Making students feel safe a top priority, Cash says - WMC Action News 5 - Memphis, Tennessee

Making students feel safe a top priority, Cash says

By Kontji Anthony - bio | email | Follow us on Twitter

MEMPHIS, TN (WMC-TV) - Memphis City Schools Superintendent Dr. Kriner Cash said Monday he still hopes to fulfill one of his top priorities: a promise to help make every student feel safe in class.

"That's one of the perceptions that hurts Memphis City Schools is that somehow it's dangerous and it's not safe for students," Cash said.

To do that, he said, he would like Memphis City Schools to develop its own in-house police force.  Right now, the security team is operated on a 50/50 basis by MCS and Memphis Police.  Cash believes one campus corps with standard police training would help the school system respond specifically to students' needs 24/7, to root out gang activity on campus, bullying and overall violence.

"We have a number of ongoing training that focus on child and adolescent development," he said.

Cash believes an in-house system would do more to keep students out of the justice system.  But, he said, it will require public input.

"We're going to need community forums, community discussions, television, radio and so forth to talk about this," he said.

If anything, Cash said, an in-house peace officer corps would cost less than the current hybrid security program because the new hires would come in at a more entry-level salary.

From day one, Cash's plan to develop an in-house police force has had varied reactions. Commissioners Dr. Jeff Warren and Reverend Kenneth Whalum, Junior have differing opinions on the plan.

"The superintendent is proposing that we fund a police force with real police officers with handcuffs, mace, a night stick and an automatic weapon on their hips," Whalum said Monday.

"All police officers have this now," Warren counters. "So, to act like this is going to be something different and all we have to really have to do is spank children is not realistic."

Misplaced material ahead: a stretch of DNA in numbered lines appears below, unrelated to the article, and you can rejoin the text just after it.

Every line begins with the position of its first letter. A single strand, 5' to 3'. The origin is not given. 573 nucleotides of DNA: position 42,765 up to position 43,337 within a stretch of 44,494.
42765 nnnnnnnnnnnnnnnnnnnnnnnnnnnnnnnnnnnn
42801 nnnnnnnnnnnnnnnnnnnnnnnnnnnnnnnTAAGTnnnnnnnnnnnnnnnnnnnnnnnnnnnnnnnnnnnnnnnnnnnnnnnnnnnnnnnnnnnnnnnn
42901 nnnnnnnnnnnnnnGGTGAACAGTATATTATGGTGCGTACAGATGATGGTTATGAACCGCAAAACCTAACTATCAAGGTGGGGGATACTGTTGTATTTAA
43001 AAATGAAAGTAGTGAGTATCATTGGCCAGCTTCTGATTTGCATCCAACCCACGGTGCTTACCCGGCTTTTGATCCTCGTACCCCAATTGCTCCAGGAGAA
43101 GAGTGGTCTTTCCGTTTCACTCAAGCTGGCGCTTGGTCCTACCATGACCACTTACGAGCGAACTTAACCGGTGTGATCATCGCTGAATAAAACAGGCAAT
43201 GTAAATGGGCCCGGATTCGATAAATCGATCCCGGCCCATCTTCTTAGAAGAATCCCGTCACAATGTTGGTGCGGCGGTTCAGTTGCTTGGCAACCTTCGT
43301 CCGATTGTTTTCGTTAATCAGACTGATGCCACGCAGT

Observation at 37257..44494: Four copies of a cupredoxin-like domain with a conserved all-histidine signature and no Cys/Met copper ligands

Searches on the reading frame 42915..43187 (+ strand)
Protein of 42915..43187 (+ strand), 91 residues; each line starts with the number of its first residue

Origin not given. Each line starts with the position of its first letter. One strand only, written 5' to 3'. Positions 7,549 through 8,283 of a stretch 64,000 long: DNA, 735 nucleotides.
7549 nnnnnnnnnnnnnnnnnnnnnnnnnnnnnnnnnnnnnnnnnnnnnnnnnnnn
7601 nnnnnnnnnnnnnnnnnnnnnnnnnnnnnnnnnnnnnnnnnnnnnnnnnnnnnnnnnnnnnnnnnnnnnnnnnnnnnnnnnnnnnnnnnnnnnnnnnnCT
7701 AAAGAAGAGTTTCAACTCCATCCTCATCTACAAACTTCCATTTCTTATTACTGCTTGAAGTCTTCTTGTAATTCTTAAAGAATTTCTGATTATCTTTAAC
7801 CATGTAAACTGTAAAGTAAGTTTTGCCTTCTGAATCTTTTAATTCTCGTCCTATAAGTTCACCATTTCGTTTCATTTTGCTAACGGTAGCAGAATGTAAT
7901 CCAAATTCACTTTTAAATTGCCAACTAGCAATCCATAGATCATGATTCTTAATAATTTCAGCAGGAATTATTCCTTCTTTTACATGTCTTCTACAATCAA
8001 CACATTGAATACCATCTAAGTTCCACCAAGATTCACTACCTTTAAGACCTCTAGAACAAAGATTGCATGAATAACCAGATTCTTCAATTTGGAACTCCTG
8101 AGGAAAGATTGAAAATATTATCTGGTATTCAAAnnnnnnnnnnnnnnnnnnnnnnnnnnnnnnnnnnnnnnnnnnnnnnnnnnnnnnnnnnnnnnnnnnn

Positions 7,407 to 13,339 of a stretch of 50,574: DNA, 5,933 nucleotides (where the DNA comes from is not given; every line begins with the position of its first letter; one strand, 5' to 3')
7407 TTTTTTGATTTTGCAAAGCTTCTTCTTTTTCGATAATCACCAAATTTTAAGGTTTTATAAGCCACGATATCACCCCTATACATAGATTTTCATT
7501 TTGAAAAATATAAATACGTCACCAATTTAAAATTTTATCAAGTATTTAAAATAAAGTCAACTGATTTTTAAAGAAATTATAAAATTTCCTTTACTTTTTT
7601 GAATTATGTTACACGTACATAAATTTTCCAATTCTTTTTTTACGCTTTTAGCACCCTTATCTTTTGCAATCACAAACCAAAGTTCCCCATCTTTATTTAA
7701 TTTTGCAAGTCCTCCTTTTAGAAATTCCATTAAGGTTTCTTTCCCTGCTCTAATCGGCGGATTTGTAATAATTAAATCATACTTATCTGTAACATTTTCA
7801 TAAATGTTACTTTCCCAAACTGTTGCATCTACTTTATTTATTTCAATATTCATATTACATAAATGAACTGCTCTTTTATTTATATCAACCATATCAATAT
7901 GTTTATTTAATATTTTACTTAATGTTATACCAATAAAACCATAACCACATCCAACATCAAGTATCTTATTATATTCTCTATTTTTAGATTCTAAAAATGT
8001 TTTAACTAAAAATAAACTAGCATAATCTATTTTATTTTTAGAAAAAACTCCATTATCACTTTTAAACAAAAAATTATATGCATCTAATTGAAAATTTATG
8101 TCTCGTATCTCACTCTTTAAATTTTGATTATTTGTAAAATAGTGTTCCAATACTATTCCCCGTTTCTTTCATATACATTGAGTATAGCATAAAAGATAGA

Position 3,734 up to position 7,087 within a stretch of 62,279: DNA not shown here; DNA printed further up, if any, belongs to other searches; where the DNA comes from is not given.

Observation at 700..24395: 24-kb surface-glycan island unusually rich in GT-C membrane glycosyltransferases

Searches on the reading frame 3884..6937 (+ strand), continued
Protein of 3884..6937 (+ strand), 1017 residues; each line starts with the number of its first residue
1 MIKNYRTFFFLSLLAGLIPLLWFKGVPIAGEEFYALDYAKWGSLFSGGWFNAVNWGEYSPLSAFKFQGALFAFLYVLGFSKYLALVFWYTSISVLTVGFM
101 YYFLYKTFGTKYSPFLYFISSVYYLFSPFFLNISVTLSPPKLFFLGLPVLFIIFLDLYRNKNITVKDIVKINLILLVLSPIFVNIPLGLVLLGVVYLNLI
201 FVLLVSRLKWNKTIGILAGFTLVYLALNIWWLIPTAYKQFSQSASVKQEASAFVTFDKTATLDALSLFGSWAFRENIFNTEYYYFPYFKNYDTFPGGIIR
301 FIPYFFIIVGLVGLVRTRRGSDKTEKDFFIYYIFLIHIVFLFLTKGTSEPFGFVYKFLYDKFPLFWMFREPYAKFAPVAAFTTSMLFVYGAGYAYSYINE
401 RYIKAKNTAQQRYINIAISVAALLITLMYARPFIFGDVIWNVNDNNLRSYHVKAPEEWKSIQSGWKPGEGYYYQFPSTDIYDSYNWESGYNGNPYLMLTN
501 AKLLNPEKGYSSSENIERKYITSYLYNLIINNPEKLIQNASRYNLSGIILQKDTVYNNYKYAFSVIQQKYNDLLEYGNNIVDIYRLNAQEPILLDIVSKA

Currently, Memphis City Schools Security and Memphis Police share duties. Whalum says a campus police force would create the mindset of a police state.

"A principal can't paddle a child to correct behavior, but we can have our own police officers to just shoot the child," Whalum said.

Monday, Cash said the idea that the in-house peace officer corps would create a police state is far from his intentions.

"The more you befriend, the more you develop relationships where people trust you, they'll tell you who's doing what, when and how," he said.

Warren says a school police force simply takes security control out of the police department and puts it into the schools.

"We can direct them into appropriate interventions that don't necessarily involve the Juvenile Court system," he said.

Whalum believes there's an agenda.

"There is a solid number in support of whatever the superintendent says, whoever the superintendent is," he said.

Cash's plan, which was orginally included in the school district's budget for next year, was eventually withdrawn.  Cash said he only withdrew the vote to put the peace officer corps into next year's budget because the state legislature still has to approve his idea before the school board can even look at it.

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